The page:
Monetary Policy and Financial Stability

12. The Banco de Cabo Verde (BCV) has continued to successfully support the exchange rate peg with the euro. The authorities take note of staff’s assessment that the real exchange rate is broadly in line with economic fundamentals, and that international reserves are adequate. Despite the widening in the current account deficit in 2017, international reserves stood at a comfortable level at 5.6 months of prospective imports of goods and services.

13. In the absence of inflation or international reserves pressures, monetary policy in 2017 remained accommodative. The BCV reduced the policy rate by 200 basis points to 1.5 percent in June 2017, while adopting measures to improve communication and the transmission mechanism of monetary policy.

14. The banking sector remains relatively well capitalized and liquid, despite high legacy non-performing loans (NPLs) and low profitability. The BCV continues to work with banks to resolve the stock of legacy NPLs and stimulate credit. More recently, Cabo Verde has been affected by the withdrawal of correspondent banking relationships due to the small size of the domestic market. Like in many other small economies, low scale relative to increasing costs of due diligence processes have reduced their attractiveness to correspondent banks, especially for operations in US dollars. Cabo Verde has a comprehensive anti-money laundering/combating the financing of terrorism (AML/CFT) framework and the BCV is cooperating with foreign supervisors and intergovernmental bodies to address the issue.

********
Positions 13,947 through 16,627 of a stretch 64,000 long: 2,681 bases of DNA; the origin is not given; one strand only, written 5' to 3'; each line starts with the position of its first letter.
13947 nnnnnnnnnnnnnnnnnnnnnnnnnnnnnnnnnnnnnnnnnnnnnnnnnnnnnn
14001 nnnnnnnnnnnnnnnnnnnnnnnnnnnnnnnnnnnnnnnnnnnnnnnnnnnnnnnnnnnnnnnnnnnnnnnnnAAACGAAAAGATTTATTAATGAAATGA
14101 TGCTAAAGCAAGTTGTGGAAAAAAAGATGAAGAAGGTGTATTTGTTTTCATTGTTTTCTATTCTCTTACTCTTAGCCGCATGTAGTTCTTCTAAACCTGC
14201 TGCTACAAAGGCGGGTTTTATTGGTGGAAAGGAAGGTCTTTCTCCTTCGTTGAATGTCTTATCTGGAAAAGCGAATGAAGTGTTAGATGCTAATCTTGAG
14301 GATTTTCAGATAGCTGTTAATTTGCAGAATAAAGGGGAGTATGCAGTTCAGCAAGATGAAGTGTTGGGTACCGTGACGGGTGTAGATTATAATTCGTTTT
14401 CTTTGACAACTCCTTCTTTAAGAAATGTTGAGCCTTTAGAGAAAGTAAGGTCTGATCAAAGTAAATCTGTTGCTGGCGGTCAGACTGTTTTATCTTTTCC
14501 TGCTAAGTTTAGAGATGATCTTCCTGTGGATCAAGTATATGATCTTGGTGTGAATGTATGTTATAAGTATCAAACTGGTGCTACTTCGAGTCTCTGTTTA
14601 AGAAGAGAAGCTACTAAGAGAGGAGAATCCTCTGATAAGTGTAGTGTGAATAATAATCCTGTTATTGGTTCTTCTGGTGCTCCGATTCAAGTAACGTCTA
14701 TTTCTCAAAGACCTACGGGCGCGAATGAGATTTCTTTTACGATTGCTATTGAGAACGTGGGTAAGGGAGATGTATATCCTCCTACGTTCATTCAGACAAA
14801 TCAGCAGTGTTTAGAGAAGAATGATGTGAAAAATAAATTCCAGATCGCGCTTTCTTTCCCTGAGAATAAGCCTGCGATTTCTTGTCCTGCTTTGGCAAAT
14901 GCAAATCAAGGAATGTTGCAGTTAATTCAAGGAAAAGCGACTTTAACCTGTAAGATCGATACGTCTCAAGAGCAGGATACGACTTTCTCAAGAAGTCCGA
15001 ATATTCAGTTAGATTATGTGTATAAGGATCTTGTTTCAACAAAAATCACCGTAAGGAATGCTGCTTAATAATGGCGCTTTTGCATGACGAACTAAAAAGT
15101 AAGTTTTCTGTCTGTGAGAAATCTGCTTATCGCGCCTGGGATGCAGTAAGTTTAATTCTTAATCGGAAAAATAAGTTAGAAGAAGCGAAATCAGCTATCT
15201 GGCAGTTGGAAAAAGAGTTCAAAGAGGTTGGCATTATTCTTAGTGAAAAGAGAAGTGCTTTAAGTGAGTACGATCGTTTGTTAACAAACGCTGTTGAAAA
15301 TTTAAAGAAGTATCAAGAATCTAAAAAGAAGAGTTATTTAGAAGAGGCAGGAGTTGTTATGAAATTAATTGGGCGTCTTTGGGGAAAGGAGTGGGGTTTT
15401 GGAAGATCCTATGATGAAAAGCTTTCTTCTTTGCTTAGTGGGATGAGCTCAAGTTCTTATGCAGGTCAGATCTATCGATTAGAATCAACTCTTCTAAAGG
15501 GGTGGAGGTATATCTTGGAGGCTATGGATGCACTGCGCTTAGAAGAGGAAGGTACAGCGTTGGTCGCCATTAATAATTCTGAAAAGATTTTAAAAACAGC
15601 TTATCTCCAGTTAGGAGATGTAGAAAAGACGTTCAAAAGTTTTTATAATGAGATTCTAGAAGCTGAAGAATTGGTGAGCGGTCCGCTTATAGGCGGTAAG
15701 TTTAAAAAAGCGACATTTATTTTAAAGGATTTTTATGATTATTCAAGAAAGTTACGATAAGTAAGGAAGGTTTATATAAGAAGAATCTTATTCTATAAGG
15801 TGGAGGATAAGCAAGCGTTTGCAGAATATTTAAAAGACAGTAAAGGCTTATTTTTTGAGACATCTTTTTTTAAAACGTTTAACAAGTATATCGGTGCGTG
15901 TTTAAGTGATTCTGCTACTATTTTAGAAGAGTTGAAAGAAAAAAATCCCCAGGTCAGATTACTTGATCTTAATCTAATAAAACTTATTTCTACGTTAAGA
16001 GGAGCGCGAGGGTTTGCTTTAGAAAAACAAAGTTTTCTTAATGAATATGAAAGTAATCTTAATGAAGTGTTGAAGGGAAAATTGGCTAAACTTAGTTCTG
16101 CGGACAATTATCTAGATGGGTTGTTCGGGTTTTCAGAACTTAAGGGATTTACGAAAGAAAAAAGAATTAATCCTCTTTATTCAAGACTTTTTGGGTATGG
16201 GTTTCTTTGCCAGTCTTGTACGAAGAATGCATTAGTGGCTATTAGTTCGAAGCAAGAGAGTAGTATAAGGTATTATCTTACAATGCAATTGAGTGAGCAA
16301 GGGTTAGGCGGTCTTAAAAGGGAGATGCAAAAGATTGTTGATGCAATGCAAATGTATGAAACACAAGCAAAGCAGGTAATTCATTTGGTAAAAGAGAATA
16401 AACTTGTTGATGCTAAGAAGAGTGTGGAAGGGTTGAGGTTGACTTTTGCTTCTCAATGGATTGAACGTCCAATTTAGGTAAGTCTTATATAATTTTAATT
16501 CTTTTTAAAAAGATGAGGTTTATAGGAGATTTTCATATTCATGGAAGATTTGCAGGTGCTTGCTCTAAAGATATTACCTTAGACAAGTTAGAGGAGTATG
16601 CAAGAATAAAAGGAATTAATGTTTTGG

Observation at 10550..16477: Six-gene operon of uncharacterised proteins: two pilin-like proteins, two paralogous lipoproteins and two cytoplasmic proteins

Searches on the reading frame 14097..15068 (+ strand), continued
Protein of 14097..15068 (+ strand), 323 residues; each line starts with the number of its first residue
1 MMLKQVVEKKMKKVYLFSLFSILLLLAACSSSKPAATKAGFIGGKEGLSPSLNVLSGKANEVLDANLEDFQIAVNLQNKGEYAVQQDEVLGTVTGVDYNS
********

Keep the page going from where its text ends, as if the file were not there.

Structural Reforms

15. The Cabo Verdean authorities are aware that the implementation of structural reforms is fundamental to increase potential growth, generate jobs, and improve the welfare of the population. Moving forward, they agree that private sector participation is critical to ensure long term economic growth and sustainability. Reforms to the business environment, better education and vocational training, improved access to financing, and privatization of inefficient SOEs are expected to crowd-in private investment and bring innovation and diversification, which will boost productivity and competitiveness.

16. The 2017-2021 Strategic Plan for Sustainable Development (PEDS) lays out the authorities’ medium-term growth vision and redefines Cabo Verde’s position in the regional and global economy. Alongside tourism as the main driver of growth, the PEDS envisages Cabo Verde as a viable and robust hub for air and maritime transportation, and regional business center. The authorities also plan to develop the digital economy. They are determined to push ahead with the diversification drive to ensure a socio-economic environment that is attractive to both domestic and foreign investment.